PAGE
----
An excellent way to gain an understanding and a feel for
the interaction of
forces
on an object is to
fly
a kite.
Kite flying is fun when done
safely
and you can study many of the fundamentals of airplane
aerodynamics
because a kite works very much like an airplane.
There are, however, some important differences in the response of
a kite to external forces that do not occur in an airplane. An airplane
in flight rotates about its
center of gravity which is the
average location of the weight of all the parts of the airplane.
A kite in flight does not rotate about its
center of gravity because
it is pinned by the
bridle
to the
control line.
In flight, the kite rotates about the
**bridle point**
which is the place where the line is
attached to the bridle.
*(A kite in flight
is more closely related to a hinged door than to an airplane in flight.
The center of gravity of a hinged door is in the center of the
door, but the door rotates about the hinges.)*

The location of the bridle point relative to the center of gravity (cg) and
center of pressure (cp)
determines the balance of
torques
on the kite and the
trim angle
at which the kite flies. On this page we show how to compute the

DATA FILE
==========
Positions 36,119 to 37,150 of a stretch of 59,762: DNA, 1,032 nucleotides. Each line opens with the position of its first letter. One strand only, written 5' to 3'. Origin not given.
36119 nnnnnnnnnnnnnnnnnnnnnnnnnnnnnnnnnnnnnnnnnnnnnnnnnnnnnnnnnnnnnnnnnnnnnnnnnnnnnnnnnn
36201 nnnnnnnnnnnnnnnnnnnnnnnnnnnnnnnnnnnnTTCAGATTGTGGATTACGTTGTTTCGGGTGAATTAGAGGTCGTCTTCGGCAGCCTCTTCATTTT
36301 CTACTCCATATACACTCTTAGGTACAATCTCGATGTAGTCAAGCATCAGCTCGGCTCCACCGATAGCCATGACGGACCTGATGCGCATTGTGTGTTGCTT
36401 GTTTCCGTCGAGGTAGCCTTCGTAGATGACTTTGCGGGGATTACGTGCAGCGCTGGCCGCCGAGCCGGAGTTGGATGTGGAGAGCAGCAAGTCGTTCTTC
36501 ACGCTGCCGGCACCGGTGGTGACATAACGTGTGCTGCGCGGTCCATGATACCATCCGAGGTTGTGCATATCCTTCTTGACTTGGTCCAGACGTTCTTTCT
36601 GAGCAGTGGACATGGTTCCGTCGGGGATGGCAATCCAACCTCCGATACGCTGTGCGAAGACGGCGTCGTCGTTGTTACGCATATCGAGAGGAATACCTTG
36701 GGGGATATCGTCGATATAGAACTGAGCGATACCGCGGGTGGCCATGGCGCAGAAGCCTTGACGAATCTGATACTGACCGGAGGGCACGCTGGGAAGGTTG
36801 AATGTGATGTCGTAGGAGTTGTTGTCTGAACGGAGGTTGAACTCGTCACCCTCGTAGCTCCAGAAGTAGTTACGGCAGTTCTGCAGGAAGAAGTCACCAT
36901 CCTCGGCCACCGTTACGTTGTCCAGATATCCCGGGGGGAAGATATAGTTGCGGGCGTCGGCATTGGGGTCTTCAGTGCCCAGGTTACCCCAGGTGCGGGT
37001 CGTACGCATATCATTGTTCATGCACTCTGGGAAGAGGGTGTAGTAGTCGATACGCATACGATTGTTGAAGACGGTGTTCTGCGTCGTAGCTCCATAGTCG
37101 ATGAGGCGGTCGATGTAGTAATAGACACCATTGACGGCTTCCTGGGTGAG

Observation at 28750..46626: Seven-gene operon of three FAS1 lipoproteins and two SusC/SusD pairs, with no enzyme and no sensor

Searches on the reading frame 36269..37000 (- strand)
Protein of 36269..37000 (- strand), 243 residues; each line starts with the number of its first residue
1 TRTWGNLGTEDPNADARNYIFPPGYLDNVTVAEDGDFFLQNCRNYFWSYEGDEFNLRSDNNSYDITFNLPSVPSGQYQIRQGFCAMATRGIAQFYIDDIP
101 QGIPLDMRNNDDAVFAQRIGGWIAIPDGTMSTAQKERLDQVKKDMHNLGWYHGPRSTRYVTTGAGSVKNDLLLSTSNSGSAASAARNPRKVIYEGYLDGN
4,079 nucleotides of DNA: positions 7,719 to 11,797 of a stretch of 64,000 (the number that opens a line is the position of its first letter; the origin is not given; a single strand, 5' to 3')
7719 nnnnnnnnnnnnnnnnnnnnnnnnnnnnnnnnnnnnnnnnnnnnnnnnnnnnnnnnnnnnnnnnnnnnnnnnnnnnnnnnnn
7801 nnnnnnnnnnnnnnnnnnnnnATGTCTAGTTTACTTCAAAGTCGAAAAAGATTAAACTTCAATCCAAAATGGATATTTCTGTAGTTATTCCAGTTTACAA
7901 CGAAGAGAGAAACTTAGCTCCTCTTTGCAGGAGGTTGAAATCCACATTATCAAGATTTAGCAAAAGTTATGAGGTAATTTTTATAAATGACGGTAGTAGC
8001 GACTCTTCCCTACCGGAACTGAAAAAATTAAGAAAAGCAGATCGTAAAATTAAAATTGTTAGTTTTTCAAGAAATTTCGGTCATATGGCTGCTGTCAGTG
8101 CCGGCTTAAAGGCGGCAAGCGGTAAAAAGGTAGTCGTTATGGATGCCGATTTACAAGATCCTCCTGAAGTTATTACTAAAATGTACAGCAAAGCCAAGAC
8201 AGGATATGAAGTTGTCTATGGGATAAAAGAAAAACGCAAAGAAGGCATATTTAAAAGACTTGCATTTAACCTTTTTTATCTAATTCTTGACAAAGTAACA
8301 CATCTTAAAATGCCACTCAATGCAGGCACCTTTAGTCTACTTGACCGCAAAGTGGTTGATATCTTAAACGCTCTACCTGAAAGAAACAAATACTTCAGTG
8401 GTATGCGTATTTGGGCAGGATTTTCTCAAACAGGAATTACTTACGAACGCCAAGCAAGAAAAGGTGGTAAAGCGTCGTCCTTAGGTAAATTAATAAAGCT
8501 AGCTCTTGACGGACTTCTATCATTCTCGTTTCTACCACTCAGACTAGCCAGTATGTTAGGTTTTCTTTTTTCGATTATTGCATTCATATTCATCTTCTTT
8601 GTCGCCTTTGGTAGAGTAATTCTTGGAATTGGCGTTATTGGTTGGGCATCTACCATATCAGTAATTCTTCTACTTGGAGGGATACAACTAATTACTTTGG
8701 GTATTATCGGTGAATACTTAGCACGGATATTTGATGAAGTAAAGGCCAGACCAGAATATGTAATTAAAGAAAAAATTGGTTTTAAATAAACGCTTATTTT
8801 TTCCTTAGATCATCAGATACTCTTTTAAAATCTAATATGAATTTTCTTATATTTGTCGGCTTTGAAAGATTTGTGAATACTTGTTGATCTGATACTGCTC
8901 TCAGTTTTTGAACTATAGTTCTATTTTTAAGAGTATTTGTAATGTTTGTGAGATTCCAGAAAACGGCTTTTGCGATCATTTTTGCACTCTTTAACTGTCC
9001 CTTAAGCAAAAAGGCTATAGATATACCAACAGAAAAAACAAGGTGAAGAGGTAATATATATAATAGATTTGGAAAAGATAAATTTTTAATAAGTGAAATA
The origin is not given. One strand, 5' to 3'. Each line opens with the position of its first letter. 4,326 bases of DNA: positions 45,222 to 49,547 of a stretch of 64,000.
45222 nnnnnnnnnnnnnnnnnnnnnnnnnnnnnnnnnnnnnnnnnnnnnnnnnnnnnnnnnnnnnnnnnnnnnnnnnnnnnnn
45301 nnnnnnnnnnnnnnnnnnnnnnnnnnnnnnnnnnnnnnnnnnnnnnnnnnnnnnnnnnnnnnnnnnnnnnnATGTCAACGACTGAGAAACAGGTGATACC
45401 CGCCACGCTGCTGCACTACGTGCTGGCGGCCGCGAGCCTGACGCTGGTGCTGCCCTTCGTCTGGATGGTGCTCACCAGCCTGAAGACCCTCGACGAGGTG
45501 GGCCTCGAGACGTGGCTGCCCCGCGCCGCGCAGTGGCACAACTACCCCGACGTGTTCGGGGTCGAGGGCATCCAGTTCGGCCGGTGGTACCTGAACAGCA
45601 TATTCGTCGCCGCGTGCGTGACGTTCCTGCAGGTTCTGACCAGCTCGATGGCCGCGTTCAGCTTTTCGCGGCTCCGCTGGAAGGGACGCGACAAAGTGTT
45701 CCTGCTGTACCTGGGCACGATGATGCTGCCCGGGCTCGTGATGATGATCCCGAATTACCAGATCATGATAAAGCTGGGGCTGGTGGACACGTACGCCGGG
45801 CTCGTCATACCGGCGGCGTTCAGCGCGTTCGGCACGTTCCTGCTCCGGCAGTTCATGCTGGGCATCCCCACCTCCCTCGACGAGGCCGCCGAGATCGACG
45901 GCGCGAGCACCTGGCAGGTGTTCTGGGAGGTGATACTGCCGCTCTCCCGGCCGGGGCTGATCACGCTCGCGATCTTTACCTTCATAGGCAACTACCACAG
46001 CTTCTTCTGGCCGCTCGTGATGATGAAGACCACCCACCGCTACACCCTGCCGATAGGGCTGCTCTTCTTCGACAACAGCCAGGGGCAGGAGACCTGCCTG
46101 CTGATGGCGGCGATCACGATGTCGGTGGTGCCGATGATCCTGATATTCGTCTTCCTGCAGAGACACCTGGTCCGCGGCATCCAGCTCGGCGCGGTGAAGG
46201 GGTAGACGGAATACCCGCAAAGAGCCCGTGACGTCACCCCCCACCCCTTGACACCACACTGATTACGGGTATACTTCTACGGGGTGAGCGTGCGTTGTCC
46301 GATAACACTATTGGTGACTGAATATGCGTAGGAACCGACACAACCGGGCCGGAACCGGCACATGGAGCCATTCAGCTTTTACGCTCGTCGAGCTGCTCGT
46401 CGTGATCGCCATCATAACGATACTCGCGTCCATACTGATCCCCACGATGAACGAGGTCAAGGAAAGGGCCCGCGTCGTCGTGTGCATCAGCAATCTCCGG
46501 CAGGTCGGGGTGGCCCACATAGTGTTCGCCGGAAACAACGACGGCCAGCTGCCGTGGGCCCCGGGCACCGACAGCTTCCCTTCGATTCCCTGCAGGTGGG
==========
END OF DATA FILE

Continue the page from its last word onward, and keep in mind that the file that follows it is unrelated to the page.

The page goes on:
location of the bridle point.
We have an installed an X-Y co-ordinate system on the kite with
the origin at the bottom of the kite; the Y-axis is along the
height **H** of the kite, the X-axis is perpendicular to the Y-axis
and goes through the bottom of the kite. The X-axis is used as the
reference line in the computation of cg and cp.
The length of the bridle is called **B** and is measured from the
origin to the top of the kite along the bridle string.
The bridle is attached to the control line with a knot. The distance from
the knot to the origin is length **K**.
The knot (bridle point) is inclined at an angle to Y-axis which is
called the knot angle **A**.
The co-ordinates of the bridle point are **Xb** and **Yb** and from
trigonometry:

Xb = K * cos(A)

Yb = K * sin(A)

To determine the angle **A**, we need another formula from trigonometry.
This formula relates the sides and angles of any general triangle. We will
apply the formula to the triangle formed by the bridle and the height of the kite.

cos(A) = [K^2 + H^2 - (B - K)^2] / (2 * K * H)

The KiteModeler computer program can be used to calculate the various geometric variables described on this page and their effects on kite performance.

Navigation...

- Beginner's Guide to Aerodynamics
- Beginner's Guide to Propulsion
- Beginner's Guide to Model Rockets
- Beginner's Guide to Kites
- Beginner's Guide to Aeronautics

Go to...

- Beginner's Guide Home Page

*byTom
Benson
Please send suggestions/corrections to: benson@grc.nasa.gov *